Sunday, October 27, 2013

The Future Of Mission Boards

Eric Carpenter blogged about 25 Things That Will Occur in the American Church During the Next 25 Years. I think it is a good list and the kind of conversation we need to be having. Ministry in the next 25 years will look very different from ministry in the last 25 and the church needs to be thinking about it now, rather than after everything has changed,

I looked his list over and agreed with a lot of what he wrote. One point that I really liked (actually two) had to do with missions programs. Here they are:

11. Because of cost the USA will send fewer missionaries overseas.
12. American churches will fund an increasing number of national missionaries in their home countries.

I agree in part with that. Definitely 11, as church giving continues to shrink as fewer and fewer religious people attend "church" and give to religious groups, I think you will see the average local church turn even more inward and that means cutting missionary funding (in terms of sending American missionaries to foreign countries) in favor of spending to sustain the local religious organization, keeping the lights on and the clergy paid. It is the second part that I thought was interesting. I am not sure many local churches are down with paying local, indigenous missionaries and evangelists although they should be. I think there is a subtle, or maybe not so subtle, notion of the American version of Christendom that sees America as the pinnacle of the Christian experiment. We often seem to be exporting American religion more than Christianity. When I see pastors in third world countries sporting Western style suits and ties I see that we seem just as concerned with expanding the American religious culture as we are in spreading the Gospel. It is a matter of control. American missionaries with connections in the U.S. are more easily controlled than an evangelist or church planter in Ethiopia that is supported from afar. So I am not as optimistic that the future will see more indigenous mission support but I also don't see a great future for groups like the Southern Baptist International Mission Board.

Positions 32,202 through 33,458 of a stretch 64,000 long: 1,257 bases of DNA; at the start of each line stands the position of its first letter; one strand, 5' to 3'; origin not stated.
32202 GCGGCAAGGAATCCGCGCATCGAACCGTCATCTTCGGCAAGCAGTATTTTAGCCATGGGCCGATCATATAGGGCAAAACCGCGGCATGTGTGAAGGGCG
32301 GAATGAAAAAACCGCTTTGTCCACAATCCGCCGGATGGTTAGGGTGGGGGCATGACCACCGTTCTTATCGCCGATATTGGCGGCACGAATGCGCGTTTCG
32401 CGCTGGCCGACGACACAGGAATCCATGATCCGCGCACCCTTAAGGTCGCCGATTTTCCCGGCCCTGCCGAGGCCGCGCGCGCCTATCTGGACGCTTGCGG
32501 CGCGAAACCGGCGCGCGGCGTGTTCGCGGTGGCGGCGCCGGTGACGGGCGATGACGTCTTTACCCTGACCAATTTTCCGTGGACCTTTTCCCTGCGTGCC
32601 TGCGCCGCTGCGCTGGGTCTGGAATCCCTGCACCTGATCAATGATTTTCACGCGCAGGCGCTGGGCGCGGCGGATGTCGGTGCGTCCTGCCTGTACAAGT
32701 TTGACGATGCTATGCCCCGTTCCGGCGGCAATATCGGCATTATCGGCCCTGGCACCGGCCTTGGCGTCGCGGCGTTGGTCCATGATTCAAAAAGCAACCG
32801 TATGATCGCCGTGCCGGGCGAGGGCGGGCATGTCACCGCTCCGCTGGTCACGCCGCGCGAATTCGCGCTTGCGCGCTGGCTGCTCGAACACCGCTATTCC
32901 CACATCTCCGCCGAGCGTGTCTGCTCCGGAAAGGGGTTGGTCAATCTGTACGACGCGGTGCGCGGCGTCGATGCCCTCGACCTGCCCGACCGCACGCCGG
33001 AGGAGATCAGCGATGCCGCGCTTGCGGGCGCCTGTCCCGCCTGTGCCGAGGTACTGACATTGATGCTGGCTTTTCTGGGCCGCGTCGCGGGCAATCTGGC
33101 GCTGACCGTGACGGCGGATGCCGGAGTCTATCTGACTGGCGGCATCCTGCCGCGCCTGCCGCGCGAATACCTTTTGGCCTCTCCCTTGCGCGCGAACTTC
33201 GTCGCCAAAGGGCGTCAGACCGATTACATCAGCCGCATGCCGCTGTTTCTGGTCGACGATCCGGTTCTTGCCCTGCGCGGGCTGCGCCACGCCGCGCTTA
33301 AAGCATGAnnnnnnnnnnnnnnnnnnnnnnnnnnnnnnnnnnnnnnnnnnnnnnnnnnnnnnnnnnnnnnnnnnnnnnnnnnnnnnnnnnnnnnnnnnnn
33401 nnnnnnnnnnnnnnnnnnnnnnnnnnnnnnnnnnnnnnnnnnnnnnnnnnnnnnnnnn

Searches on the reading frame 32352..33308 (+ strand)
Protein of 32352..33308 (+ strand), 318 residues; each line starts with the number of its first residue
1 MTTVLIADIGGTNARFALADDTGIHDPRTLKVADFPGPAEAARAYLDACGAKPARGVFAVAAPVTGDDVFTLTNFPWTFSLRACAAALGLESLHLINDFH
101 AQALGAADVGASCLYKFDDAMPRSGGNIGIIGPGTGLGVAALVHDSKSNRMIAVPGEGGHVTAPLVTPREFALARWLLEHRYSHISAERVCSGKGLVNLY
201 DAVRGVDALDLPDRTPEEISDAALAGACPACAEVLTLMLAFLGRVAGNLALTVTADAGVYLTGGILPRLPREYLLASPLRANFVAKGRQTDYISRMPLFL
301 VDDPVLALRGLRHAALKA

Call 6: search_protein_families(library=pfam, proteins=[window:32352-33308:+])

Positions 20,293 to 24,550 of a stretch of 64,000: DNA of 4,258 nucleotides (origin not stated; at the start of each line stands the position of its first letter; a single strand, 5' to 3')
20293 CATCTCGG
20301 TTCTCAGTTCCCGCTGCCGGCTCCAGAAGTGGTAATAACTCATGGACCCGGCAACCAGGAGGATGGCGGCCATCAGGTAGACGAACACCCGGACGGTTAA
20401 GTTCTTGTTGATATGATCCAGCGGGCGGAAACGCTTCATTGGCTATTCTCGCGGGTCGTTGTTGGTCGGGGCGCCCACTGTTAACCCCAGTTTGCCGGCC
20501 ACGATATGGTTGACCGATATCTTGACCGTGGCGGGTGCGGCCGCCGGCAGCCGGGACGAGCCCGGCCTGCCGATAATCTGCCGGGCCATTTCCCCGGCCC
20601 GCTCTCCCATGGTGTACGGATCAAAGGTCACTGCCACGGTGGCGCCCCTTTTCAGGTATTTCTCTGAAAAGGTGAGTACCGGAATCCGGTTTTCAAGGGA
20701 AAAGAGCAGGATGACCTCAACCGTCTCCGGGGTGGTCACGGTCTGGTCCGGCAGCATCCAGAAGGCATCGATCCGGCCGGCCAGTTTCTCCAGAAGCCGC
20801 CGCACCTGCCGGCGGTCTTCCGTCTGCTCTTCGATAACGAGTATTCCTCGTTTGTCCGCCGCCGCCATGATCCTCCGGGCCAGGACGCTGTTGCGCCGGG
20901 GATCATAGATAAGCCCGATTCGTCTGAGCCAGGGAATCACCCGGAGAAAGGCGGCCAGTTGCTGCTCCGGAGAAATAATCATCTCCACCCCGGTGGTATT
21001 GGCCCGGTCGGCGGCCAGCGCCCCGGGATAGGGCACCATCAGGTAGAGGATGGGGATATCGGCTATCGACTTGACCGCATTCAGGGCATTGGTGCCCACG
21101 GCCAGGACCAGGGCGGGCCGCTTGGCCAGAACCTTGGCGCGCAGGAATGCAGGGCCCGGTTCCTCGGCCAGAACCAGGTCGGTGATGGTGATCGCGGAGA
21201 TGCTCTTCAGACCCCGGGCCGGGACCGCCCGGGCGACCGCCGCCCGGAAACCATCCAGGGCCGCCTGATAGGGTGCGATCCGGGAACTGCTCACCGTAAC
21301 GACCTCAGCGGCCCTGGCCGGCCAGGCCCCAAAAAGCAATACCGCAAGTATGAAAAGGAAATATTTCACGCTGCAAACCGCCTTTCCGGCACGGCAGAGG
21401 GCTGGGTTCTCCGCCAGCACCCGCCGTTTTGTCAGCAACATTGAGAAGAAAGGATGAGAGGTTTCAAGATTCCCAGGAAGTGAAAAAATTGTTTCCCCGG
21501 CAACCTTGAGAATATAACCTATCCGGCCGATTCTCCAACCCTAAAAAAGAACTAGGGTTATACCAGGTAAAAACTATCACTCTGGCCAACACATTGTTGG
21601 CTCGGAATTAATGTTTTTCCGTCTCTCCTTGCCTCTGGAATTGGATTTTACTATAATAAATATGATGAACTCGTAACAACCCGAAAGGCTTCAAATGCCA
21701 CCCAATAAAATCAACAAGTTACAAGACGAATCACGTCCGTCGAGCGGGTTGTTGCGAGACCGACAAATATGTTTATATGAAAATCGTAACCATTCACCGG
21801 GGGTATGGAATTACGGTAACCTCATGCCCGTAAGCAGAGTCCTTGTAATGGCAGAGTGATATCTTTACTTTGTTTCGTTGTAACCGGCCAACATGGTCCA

In spite of my skepticism I am hoping that Eric is right and I think that the new world of post Christendom in American Christianity will be fertile ground for a new type of cooperative "mission board" that is not based on denominational affiliation but perhaps based on nations or regions. As the church changes I agree with Eric that we will see a "barbell" shape in American Christianity with a group of really large "churches" on one end and a lot of very small, simpler churches on the other with very few of the medium sized churches many people are used to in the middle. Those smaller churches will lack the critical mass to support missionaries on their own and likely will be unaffiliated with a denominational missions board. This creates a new opportunity for cooperative missions groups that transcend denomination. Perhaps 7-8 small church groups that have an affinity for Haiti or Vietnam or Ecuador can pool their resources together to support a local missionary in those nations. Indigenous missionaries, especially in third world nations, are far more "affordable" because they don't bring American lifestyle expectations with them. They know the people they are ministering to and lack the "noble American coming to save you" stigma. I think indigenous missionaries and church planters are the way to go and I think there is a real opportunity for this model in the post-Christendom world. The question will come down to whether our American pride will allow us to trust our brothers in another country to "get it right" without the "benefit" of an American church upbringing.

Someone should write a polemic about the indigenous missionary model. Paging Dave Black!


Kevin said...

I think local missionaries and pastors is the best way, for sure, but I've been at a couple churches that got burned by local missionaries. Accountability is not something a distant supporting church body can accomplish; it has to happen where the missionaries are. Of course, American missionaries are at least as prone to the temptations of power and relative wealth as are local missionaries. Maybe I just spent too much time on the inside to think that calling someone a missionary doesn't make them any more sanctified.

Arthur Sido said...


I understand the accountability issue but I would likewise say that it is hard to have any sort of real accountability with American missionaries. They go off and send back the occasional letter or picture, what do we really know of what they spend their days doing? The key is to build relationships so you get to know these local missionaries and trust them, I wouldn't recommend anyone fire off a check to someone they don't know. When Paul was supported on mission by the church in other areas, those Christians supporting him knew him and had a relationship with him.